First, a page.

The fact is this is about protecting the distributors and dealers who legitimately buy devices from Samsung, forking over hard cash, putting staff and promotion behind the sales of product in the legitimate market the device was sold into and to protect against what is called product diversion. It's also about protecting the carriers from having devices that can be bought elsewhere, without contract and put on their network, but without the long term predictability of how long the customer will stay with them which is why the carriers get behind any product. It's another creative way to help those carriers who buy hundreds of thousands of units so they can keep the customer "locked to them" without the customer being locked to the device if they want to change devices the way some people change shoes.
Spinning the story by using FUD was what Samsung did. Put fear into the public's mind via the media. Get the media to first amplify that fear via the approach of having to always tell what's new and shiny. Show your customers what you're doing to protect them, then when the bloggers figure out the truth they will send the message out that helps drive the sales in market while keeping those out of market (anti-diversion tactic) from buying the devices but tell enough that makes the in market end user comfortable.
Next comes the real sneaky angle. Some blogger will come up with the idea that the grey marketers will find "agents" in the local market to "activate" the phone in market with a local SIM meaning a pre-paid SIM should work. The phone will be "activated" in the "region" it's designed to be "activated" in, then repacked, and shipped to be sold out of market so in the end Samsung's regions end up exactly where they were before, but the speed at which the devices end up out of market will be slowed down, giving each country or region a bit more time to sell the Galaxy Note3 faster.
For Samsung this allows them to say to their in country distributors that they are doing something about it, when in reality it's all window dressing because the smartphones are being be manufactured to save costs as "worldphones" with frequency bands that work everywhere (though not always with the fastest speeds possible for all yet) so the reality is, with a bit of patience you can figure out how to get the phone you need for where you'll be if your a savvy consumer.
So let's now attack the story and coverage for merits or lack there of using the 4 P's of Marketing:
1. Place-The story is not about region locking per se, but about protecting distribution which is place.
2. Price-The story is not about region locking per se, but about protecting margins and keeping price points where they should be in market because the grey marketers love to play the currency game as much as they do selling the products.
3. Promotion-The story not about region locking per se, but about drawing attention to the products in market, and to force the customer into thinking they need to buy locally. That's promotion via the media which costs less than buying ads, and which helps reinforce in store promotion which Samsung has to pay for via what is called price and positioning, and which usually includes things like payment terms and dating (when the retailer has to pay, how much they have to pay, quantity discounts, etc.) as well as price protection terms so as the prices fall the retailer can lower prices and not take a loss.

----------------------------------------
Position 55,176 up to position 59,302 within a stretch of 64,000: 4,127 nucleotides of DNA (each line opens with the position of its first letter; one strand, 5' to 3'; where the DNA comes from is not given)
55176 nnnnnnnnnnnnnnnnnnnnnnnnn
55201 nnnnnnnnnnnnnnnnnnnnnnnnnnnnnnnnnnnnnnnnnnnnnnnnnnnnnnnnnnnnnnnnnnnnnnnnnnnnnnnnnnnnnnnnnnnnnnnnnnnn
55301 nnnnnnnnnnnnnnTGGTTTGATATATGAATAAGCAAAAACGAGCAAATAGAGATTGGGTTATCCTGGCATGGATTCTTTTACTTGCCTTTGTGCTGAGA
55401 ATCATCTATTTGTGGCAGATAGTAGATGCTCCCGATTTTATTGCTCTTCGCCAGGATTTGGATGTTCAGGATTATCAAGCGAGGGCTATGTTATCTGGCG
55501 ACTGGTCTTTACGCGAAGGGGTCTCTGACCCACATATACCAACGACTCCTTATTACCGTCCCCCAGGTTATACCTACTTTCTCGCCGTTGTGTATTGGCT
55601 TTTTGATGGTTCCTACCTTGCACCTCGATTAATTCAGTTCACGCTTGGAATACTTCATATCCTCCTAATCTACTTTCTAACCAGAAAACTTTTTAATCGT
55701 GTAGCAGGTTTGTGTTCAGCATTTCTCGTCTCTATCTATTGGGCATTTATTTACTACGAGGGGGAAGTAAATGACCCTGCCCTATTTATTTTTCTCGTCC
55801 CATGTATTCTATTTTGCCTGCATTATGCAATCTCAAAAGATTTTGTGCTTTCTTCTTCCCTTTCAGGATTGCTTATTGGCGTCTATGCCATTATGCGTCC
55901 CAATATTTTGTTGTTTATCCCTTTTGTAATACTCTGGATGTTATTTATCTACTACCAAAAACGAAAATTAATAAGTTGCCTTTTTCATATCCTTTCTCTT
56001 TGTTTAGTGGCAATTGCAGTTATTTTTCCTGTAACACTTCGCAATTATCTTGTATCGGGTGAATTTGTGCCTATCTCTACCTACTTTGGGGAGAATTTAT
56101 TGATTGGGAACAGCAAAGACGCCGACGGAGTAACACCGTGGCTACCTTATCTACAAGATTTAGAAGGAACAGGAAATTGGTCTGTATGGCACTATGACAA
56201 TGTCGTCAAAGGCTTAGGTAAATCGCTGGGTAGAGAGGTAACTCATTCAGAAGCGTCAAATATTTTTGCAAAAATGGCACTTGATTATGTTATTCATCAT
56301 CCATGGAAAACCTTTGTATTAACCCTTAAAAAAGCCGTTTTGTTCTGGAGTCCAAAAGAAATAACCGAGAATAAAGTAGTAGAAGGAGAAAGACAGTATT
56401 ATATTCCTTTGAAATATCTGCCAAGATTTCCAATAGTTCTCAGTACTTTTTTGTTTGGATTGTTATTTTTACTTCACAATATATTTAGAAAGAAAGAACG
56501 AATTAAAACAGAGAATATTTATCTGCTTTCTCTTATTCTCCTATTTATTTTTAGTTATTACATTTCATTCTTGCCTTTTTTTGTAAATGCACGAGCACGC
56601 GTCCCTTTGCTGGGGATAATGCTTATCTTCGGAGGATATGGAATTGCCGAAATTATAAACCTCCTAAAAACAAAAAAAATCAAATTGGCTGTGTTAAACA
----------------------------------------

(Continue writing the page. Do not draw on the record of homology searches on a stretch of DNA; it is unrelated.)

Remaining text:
4. Product-The story is not about region locking per se, but about drawing attention to the product being available for sale.
The reality is there are statutory laws designed to prevent this from happening in the USA and elsewhere know as parallel import laws which like patents and trademarks are designed to prevent infringement of the distribution kind. But, unless the customs agents inspecting the cargo coming into the country know that the distributor isn't the offical importer, the products get in the country.
Of course the way around that is to take possession of the goods in the country you purchase them in, because they are for personal use, sell them first in the "region" they were intended to be sold in to the customer who wants them, and when they reach the other country to where they are being imported, they are now personal property.
The stone cold reality is that the Internet has made the world a very small place, and standards have in many ways weakened protectionist efforts so to take steps to curb the enthusiasm around something good, brands turn to spin, hype, FUD and obfuscation to try to keep the status quo. And that's the difference between a good brand and an great brand.
Compare Samsung to Apple. Apple sells unlocked devices directly to consumers through the Apple stores ONLY. If you want one, you buy it direct from Apple, and so does or did HTC. But Samsung doesn't really sell direct, they rely on the channels to drive their sales, and that's what this is all about.
Distribution and protecting the channel.
Don't be fooled by the hype, FUD or obfuscation. Buy the phone you want, but be prepared to have to do some extra work if you want the phone that you can't buy direct from the manufacturer to be the phone you want.
Oh, and to the issue of pricing. Apple already figured that out too long ago. Just look at the prices in various contries and you'll see that their pricing holds steady and costs more outside of the USA than it does here. They already did the math, and last time I checked keep selling more, and growing more everywhere, and they don't seem to have a grey market problem.
Just as Phone.com focuses on the SOHO and Small Business market with a very complete and full featured set of services to separate them from the Grasshoppers of the world, a new player out of Los Angeles, Telzio is looking to take the same approach and go after the market that Jive is tackling, with larger businesses who are working both nationally and internationally with what is best described as a spin it up and deliver service approach very similar to past client Aretta that was acquired by cBeyond a few years back.
The core value of Telzio lies in their rapid deployment set up and automation engine that gets a business up and running in very short order. Compared to larger servcies, where provisioning is the pain point, this core part of their value proposition makes them an interesting and new player in a space of sameness.